Background for Teachers
The chaperone guide is designed so that chaperones can help students build their understanding of the earth’s relationship to the sun through hands-on, minds-on experiences at exhibits in ways that correlate to the Next Generation Science Standards.
Which standard is addressed?
The standard is 5-ESS1 Space Systems: Earth and the Solar System.
Students who demonstrate understanding can:
Represent data in graphical displays to reveal patterns of daily changes in length and direction of shadows, day and night, and seasonal appearances of some stars in the night sky. (5-ESS1-2)
Note: Only highlighted parts of the standard are addressed at the exhibits. You can follow up with a playground activity in which students collect and graph data about shadows (see After-visit classroom discussions and resources). The students’ experiences at the exhibits will help them understand why the shadows change when they do the activity.
For more information about this standard, see the Next Generation Science Standards website.
What’s special about the exhibits?
The exhibits encourage students to slow down and carefully notice the apparent path of the sun across the sky at different times of day, at different times of the year, and at different latitudes. Additionally, the exhibits lend themselves to social learning experiences; at the exhibits students can ask questions, make observations, and discuss their ideas together.
What can be explored at the exhibits?
Three exhibits were selected to give students the opportunity to experience the sun, shadows, and seasons in a variety of ways.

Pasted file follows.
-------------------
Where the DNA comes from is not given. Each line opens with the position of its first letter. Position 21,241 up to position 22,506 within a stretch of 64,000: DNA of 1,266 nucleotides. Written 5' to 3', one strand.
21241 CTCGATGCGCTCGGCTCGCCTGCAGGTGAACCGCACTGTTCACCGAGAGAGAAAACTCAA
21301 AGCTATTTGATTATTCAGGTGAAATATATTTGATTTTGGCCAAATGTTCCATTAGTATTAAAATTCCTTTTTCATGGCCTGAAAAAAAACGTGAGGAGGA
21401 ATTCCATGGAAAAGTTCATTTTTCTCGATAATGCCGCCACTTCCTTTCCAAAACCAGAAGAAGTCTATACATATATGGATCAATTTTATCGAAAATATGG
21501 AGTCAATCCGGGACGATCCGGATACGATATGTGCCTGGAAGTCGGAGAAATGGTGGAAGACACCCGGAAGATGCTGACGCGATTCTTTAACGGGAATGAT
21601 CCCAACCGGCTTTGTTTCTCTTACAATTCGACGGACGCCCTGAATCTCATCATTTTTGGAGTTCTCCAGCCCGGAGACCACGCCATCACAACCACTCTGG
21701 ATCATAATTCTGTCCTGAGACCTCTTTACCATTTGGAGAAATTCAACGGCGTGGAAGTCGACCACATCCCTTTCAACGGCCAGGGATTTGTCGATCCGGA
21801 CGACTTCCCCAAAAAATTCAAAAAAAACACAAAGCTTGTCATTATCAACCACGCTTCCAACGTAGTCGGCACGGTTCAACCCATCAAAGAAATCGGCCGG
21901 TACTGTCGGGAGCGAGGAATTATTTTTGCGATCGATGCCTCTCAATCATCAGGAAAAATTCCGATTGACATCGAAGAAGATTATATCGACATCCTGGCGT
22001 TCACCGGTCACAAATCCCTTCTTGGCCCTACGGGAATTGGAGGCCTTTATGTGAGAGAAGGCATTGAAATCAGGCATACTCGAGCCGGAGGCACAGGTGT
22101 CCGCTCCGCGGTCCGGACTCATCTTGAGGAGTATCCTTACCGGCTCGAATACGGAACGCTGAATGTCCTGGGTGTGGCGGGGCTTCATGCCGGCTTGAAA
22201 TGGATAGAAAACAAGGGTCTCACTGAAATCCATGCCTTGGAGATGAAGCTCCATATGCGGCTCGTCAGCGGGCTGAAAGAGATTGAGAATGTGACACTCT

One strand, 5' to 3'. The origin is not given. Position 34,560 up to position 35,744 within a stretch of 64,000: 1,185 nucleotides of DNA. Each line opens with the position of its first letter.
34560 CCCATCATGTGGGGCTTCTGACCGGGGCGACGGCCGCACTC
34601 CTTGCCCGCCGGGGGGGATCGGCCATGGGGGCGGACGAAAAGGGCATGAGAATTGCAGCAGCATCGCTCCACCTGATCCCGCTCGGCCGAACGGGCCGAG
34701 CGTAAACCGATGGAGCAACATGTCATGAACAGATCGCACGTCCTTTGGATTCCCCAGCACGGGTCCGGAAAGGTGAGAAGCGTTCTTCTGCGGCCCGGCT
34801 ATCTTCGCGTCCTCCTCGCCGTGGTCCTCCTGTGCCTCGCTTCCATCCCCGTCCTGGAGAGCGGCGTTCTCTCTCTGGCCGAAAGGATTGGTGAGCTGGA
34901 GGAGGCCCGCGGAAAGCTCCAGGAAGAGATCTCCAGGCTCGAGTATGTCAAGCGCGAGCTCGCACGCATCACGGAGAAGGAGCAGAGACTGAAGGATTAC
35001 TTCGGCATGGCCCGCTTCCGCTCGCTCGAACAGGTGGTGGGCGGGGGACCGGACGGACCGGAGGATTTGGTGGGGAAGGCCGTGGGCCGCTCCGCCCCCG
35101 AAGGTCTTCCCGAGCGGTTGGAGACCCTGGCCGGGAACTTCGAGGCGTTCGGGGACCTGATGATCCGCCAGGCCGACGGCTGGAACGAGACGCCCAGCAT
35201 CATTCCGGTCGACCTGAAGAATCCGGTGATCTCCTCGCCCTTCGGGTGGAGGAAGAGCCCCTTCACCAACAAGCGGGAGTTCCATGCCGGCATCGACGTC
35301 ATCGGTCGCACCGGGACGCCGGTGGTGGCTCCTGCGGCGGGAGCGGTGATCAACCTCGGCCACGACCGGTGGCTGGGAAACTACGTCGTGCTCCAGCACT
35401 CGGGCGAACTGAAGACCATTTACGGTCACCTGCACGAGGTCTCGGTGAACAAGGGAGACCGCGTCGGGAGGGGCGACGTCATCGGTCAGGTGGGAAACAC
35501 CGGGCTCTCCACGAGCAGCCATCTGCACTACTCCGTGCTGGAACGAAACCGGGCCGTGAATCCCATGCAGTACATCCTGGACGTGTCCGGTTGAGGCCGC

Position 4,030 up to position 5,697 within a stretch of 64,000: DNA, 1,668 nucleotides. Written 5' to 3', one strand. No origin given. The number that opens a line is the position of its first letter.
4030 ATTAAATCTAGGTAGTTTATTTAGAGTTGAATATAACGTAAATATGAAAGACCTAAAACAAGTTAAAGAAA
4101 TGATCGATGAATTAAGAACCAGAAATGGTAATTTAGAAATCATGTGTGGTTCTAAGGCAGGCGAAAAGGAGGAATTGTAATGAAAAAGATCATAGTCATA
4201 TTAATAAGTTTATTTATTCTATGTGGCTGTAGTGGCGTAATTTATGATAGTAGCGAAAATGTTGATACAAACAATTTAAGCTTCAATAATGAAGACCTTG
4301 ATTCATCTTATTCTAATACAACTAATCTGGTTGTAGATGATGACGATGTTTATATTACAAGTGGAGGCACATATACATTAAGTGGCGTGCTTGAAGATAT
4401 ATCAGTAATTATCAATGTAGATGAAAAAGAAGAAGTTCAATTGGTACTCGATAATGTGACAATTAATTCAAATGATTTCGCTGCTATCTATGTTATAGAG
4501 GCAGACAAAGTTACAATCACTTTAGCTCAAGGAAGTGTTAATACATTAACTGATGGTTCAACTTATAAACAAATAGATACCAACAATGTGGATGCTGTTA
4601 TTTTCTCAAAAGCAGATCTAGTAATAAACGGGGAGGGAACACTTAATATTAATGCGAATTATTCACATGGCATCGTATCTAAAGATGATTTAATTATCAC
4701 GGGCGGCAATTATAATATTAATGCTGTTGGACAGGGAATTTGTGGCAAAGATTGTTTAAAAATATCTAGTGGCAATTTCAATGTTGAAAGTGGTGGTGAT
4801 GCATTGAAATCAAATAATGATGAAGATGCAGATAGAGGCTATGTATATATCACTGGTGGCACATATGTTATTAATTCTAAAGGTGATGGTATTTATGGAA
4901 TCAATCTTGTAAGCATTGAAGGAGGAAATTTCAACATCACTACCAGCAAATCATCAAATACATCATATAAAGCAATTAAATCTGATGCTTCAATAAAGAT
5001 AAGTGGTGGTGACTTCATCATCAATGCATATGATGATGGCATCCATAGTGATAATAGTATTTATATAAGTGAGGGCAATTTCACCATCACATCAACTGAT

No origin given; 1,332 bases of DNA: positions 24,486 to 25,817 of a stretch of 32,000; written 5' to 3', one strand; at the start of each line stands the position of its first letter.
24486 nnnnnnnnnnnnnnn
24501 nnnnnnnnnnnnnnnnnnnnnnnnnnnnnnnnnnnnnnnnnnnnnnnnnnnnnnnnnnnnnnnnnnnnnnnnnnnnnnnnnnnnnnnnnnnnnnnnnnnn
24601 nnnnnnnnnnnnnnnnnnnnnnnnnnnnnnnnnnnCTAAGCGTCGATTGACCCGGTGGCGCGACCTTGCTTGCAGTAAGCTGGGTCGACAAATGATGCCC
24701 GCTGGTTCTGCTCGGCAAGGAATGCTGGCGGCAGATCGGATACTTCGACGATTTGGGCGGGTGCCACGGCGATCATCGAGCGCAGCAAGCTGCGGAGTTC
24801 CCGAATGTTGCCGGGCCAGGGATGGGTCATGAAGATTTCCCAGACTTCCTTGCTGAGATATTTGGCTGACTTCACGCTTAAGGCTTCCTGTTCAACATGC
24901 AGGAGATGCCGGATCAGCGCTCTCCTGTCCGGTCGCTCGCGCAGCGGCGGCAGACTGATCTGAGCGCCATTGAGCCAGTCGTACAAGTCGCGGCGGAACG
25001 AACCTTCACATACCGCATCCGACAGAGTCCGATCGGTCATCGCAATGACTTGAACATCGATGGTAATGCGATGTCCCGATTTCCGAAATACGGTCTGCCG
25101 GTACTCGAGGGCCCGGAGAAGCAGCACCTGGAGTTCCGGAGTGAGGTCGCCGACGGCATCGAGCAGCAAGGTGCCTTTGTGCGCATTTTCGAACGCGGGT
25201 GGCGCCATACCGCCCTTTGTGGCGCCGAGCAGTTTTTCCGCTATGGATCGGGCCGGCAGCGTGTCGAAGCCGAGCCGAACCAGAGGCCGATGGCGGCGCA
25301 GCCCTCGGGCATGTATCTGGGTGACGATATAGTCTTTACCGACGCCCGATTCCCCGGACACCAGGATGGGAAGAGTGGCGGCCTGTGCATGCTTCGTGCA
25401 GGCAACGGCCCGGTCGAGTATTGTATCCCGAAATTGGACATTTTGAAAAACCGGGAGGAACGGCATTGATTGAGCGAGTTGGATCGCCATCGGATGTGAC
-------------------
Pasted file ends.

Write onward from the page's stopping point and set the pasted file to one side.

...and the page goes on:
At Sky Theater, students watch a time-lapse video of the path of the sun across the sky from the perspective of the Exploratorium. The video helps students visualize the path of the sun during the winter solstice, summer solstice, and spring/autumn equinoxes and concludes with a display of the three paths so that the students can compare them.
At Solar Motion Model, students explore the relationship between latitude and the time of year, and how this affects the length of a day (sunrise to sunset). At the model, they can test their ideas about what happens when they change the variables (latitude and time of year). They can also infer whether shadows would be long or short depending on the sun’s position above the horizon at any particular time.
At Oculus Table, students are encouraged to notice the position of the sun in the sky and use the exhibit as a tool for telling time.
After-visit classroom discussions and resources
During a class discussion, let volunteers describe what they saw happen at each exhibit. Then invite students to talk about or raise questions about similarities they noticed among the exhibits. As necessary, help them recognize the patterns that the exhibits help demonstrate: The amount of daylight and the apparent path of the sun in the sky change with the seasons; the path of the sun can be predicted because it follows a pattern during the course of a day and the course of a year. Ask how the sun’s position in the sky affects the length of a shadow, and encourage students to give examples of when there would be long or short shadows.
Let students discuss anything they’re wondering about or are confused by. Help them brainstorm ways that they could explore their questions further.
You can use Shadow Play—Activity One to accomplish the graphing part of the standard.
For your chaperones
Chaperone Guide for Sun, Shadows, and Seasons
You should also provide your chaperones with our Chaperone Tips, which is available in English, Spanish, and Chinese.